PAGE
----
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How Lucille Ball saved 'Star Trek'

Gene Roddenberry’s quirky little sci-fi drama found an unlikely champion in comedy queen Lucille Ball. Even after production costs ballooned and the first pilot bombed, the famous redhead steadfastly stood behind the show.

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This article originally appeared in Entertainment Weekly’s Ultimate Guide to Star Trek.

Lucille Ball, the undisputed queen of television in the 1950s and 1960s, had already earned a place in television history with her immortal 1951-57 sitcom I Love Lucy. The financial success of her blockbuster hit, costarring then-husband Desi Arnaz, allowed the couple to buy the former RKO Studios adjacent to the Paramount lot in Los Angeles in 1957.

They named their new company Desilu Productions, and it quickly became one of the largest independent production companies in Hollywood. Lucy had a good eye for spotting proposals with mass appeal, and their company was responsible for producing or filming series like The Andy Griffith Show, The Life and Legend of Wyatt Earp and The Dick Van Dyke Show. When Lucy bought her ex-husband’s share of the firm in 1962 (they divorced in 1960), she became the most powerful woman in television.

While many series were being shot at Desilu, the studio was in dire need of original programming of its own following the end of The Untouchables in 1963. Herbert Solow, hired to help locate new projects for the studio, brought two notable proposals to Desilu in 1964. One was Mission: Impossible; the other was Roddenberry’s quirky sci-fi idea. When Lucy’s longtime network CBS said no to Trek, Solow and Roddenberry took it to NBC. Science fiction was alien to the network’s schedule, but it ordered a pilot.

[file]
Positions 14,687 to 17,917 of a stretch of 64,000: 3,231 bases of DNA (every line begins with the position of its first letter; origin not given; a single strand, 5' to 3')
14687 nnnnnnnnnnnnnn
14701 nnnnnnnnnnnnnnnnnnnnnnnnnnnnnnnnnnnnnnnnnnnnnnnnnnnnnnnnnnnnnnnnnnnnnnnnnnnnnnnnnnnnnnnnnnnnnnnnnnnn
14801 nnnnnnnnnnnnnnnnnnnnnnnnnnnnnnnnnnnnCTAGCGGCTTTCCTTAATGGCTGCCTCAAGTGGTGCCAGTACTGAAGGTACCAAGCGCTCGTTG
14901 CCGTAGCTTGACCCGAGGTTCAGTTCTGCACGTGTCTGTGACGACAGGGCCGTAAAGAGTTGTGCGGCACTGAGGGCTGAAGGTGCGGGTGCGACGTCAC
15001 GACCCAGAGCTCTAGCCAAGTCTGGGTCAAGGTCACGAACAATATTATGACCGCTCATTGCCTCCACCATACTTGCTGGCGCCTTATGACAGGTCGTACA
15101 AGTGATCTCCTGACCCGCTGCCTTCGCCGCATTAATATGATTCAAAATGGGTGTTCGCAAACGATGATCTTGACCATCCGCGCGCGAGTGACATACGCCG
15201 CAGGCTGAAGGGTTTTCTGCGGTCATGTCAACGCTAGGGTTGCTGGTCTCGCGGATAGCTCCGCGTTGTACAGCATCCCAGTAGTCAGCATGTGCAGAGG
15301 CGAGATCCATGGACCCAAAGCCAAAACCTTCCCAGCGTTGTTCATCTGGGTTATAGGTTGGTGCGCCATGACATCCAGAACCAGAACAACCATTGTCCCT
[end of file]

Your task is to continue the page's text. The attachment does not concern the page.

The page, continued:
According to Solow in Marc Cushman’s history These Are the Voyages, Lucy initially thought Star Trek was about traveling USO performers. But her support for the show was necessary as it became clear how expensive the pilot would be. Lucy overruled her board of directors to make sure the episode was produced.

Her support was even more critical when NBC rejected the initial pilot, “The Cage,” in early 1965. NBC ordered a second pilot—introducing Shatner as Kirk—which Lucy agreed to help finance, again over her board’s objections. Star Trek made the fall 1966 schedule, and the pilot won its time slot (though it later suffered in the ratings). “If it were not for Lucy,” former studio executive Ed Holly told Desilu historian Coyne Steven Sanders, “there would be no Star Trek today.”

Star Trek had been on the air less than a year when Lucy sold her studio to the new owner of Paramount Pictures, and it later became Paramount Television. (It’s now part of CBS Television Studios, connected to the same network that gave Lucy her start.) Meanwhile, the executive who bought Star Trek for NBC, Grant Tinker, went on to found the next big husband-wife TV-production company with his famous spouse, Mary Tyler Moore.

 

Ahead of the release of Star Trek Beyond and in celebration of the 50th anniversary of Star Trek: The Original Series, EW has an inside look at the beloved franchise. Entertainment Weekly‘s Ultimate Guide to Star Trek is on sale now.